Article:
Merck & Co’s CEO has doubts over fast COVID-19 vaccine development
Merck & Co’s CEO Kenneth Frazier has warned that the many COVID-19 vaccines under development are not guaranteed to work, adding that it may be too optimistic to expect one to be approved and ready by year-end.
According to Reuters and other news outlets, Frazier said that those who expect a vaccine before year end are doing a “grave disservice to the public”.
The reports cited comments made by Frazier to the subscription-only publication the Harvard Business Review.
Frazier warned that the potential vaccines may not be of sufficient quality to be rapidly deployed in large numbers of people, according to the interview published on Monday.
“If you’re going to use a vaccine on billions of people, you better know what that vaccine does.”
Frazier’s comments followed comments from an unnamed US official who told Reuters that a vaccine will be in production and manufacturing in between four and six weeks’ time “by the end of summer”.
As part of the Trump administration’s Operation Warp Speed vaccine development programme, the US government has given grants for vaccines ranging from several hundred million dollars to over $1 billion to Johnson & Johnson, Moderna, AstraZeneca and Novovax.
The programme aims to make 300 million vaccine doses by the end of 2021.
Frazier said some previous vaccines “not only didn’t confer protection, but actually helped the virus invade the cell, because it was incomplete in terms of its immunogenic properties.”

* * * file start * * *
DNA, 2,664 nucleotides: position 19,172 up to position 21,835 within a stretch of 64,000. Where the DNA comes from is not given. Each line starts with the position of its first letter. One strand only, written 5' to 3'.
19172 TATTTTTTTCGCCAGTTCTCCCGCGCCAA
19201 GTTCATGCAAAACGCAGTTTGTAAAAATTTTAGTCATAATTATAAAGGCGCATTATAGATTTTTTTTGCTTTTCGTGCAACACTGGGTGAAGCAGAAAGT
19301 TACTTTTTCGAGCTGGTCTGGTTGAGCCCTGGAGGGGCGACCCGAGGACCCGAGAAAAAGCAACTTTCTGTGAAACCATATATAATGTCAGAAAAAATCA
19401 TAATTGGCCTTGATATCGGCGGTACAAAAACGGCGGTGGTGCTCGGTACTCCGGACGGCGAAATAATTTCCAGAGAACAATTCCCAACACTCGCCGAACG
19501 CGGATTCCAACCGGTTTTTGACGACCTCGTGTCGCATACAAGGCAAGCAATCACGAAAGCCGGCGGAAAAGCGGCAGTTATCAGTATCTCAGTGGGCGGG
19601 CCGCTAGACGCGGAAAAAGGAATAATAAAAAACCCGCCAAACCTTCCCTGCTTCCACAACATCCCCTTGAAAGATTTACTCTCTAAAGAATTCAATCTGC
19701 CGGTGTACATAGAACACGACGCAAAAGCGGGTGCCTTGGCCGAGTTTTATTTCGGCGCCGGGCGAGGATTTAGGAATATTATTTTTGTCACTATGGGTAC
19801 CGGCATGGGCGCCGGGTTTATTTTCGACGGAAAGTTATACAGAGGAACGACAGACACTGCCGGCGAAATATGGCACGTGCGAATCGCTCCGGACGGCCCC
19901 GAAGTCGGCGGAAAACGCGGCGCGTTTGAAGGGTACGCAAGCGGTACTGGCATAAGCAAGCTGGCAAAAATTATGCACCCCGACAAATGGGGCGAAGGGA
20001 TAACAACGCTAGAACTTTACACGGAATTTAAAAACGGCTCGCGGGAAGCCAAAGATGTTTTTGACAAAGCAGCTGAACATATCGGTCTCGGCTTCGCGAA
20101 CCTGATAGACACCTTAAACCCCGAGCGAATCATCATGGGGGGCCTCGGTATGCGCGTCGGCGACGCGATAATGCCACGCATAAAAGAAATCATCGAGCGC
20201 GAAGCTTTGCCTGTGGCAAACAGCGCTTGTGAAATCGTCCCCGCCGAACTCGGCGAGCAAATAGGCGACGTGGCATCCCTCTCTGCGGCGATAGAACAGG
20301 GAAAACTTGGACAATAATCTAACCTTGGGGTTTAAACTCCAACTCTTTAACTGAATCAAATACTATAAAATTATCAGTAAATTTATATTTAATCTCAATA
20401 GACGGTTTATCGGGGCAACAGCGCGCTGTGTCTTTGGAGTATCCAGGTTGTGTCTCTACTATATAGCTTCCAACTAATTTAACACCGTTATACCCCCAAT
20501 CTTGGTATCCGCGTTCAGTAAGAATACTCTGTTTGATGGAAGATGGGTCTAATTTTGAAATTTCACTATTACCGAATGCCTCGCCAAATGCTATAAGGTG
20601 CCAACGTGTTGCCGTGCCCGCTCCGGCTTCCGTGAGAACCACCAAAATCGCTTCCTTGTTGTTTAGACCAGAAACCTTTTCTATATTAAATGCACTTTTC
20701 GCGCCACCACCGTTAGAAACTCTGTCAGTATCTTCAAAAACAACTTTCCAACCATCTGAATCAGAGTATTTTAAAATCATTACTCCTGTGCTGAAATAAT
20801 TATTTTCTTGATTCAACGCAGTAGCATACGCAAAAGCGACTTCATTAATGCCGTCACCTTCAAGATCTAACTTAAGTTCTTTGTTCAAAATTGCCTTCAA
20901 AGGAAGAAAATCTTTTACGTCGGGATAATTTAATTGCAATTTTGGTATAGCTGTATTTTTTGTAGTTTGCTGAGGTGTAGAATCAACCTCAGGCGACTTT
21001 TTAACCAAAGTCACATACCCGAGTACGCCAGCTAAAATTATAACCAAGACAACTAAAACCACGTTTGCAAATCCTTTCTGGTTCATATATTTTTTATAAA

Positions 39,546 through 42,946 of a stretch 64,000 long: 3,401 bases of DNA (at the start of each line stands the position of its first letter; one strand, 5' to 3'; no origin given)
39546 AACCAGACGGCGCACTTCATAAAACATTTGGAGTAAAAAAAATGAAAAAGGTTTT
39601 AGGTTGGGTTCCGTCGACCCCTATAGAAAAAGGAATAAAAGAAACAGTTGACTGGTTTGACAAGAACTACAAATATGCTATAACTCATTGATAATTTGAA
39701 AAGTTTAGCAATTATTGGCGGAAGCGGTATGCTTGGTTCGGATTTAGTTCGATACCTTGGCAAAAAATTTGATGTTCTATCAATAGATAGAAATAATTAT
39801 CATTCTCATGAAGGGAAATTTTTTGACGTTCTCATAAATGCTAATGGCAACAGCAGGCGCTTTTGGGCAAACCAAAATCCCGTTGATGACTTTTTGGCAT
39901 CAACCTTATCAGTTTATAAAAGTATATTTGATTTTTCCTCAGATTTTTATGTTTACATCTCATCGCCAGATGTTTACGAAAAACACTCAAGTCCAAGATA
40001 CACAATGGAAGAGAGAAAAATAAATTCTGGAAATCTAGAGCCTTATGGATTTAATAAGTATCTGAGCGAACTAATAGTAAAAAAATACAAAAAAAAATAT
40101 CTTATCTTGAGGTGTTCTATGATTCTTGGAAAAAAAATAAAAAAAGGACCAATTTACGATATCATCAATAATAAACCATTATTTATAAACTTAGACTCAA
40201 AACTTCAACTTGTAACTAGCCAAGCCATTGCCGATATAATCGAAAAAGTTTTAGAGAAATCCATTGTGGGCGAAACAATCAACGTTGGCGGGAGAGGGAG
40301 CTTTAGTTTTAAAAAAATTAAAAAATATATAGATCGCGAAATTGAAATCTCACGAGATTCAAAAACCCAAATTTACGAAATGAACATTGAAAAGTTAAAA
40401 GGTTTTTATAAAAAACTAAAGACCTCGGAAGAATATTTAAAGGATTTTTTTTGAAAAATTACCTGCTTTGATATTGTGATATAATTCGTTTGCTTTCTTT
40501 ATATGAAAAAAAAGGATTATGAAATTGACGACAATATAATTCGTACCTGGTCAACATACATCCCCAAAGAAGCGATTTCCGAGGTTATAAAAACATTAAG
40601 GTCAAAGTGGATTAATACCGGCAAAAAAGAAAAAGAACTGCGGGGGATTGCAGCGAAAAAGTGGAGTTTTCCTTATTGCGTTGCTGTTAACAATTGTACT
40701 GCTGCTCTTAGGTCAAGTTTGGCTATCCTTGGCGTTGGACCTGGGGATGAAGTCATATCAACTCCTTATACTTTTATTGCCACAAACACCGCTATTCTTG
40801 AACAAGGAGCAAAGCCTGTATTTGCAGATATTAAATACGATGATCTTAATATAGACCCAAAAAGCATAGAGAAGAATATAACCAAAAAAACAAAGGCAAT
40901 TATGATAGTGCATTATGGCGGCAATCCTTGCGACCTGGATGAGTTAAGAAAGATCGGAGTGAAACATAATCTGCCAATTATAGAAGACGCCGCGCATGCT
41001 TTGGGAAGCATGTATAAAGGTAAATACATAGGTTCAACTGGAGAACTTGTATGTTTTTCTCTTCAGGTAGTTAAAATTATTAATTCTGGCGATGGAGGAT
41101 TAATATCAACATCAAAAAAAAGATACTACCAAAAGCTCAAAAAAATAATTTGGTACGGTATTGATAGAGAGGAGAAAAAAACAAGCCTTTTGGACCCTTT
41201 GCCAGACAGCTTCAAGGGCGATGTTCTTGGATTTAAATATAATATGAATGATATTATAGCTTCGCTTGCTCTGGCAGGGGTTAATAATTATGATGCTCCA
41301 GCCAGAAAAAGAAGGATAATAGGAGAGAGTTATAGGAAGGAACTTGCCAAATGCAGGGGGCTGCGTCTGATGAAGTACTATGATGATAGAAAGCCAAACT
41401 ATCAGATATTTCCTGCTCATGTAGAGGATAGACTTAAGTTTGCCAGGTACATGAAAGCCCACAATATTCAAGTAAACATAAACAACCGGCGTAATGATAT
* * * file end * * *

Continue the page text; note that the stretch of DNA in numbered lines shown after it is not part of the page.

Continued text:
“So we have to be very careful.”
Frazier is one of only four black CEOs of Fortune 500 companies, and he expressed concern in the interview about the higher death rates seen among non-white people.
He said this had highlighted “huge structural elements of racism that have existed in this country (the US) for a long time.”
US companies must get rid of processes and systems that prevent black employees from advancing, Frazier added.
He said: “At the end of the day, if you’re complacent with the status quo, you’re complicit in the racism that the status quo hides.”
US-based Merck & Co is behind its rivals with its COVID-19 vaccine, which is one of 140 in preclinical development.
The World Health Organization has been keeping tabs on the race to develop a vaccine against COVID-19 and says there are now 23 in clinical development.
China’s Sinovac is top of the list, closely followed by AstraZeneca and the University of Oxford, with both of these vaccines fast-tracked into phase 3 development.
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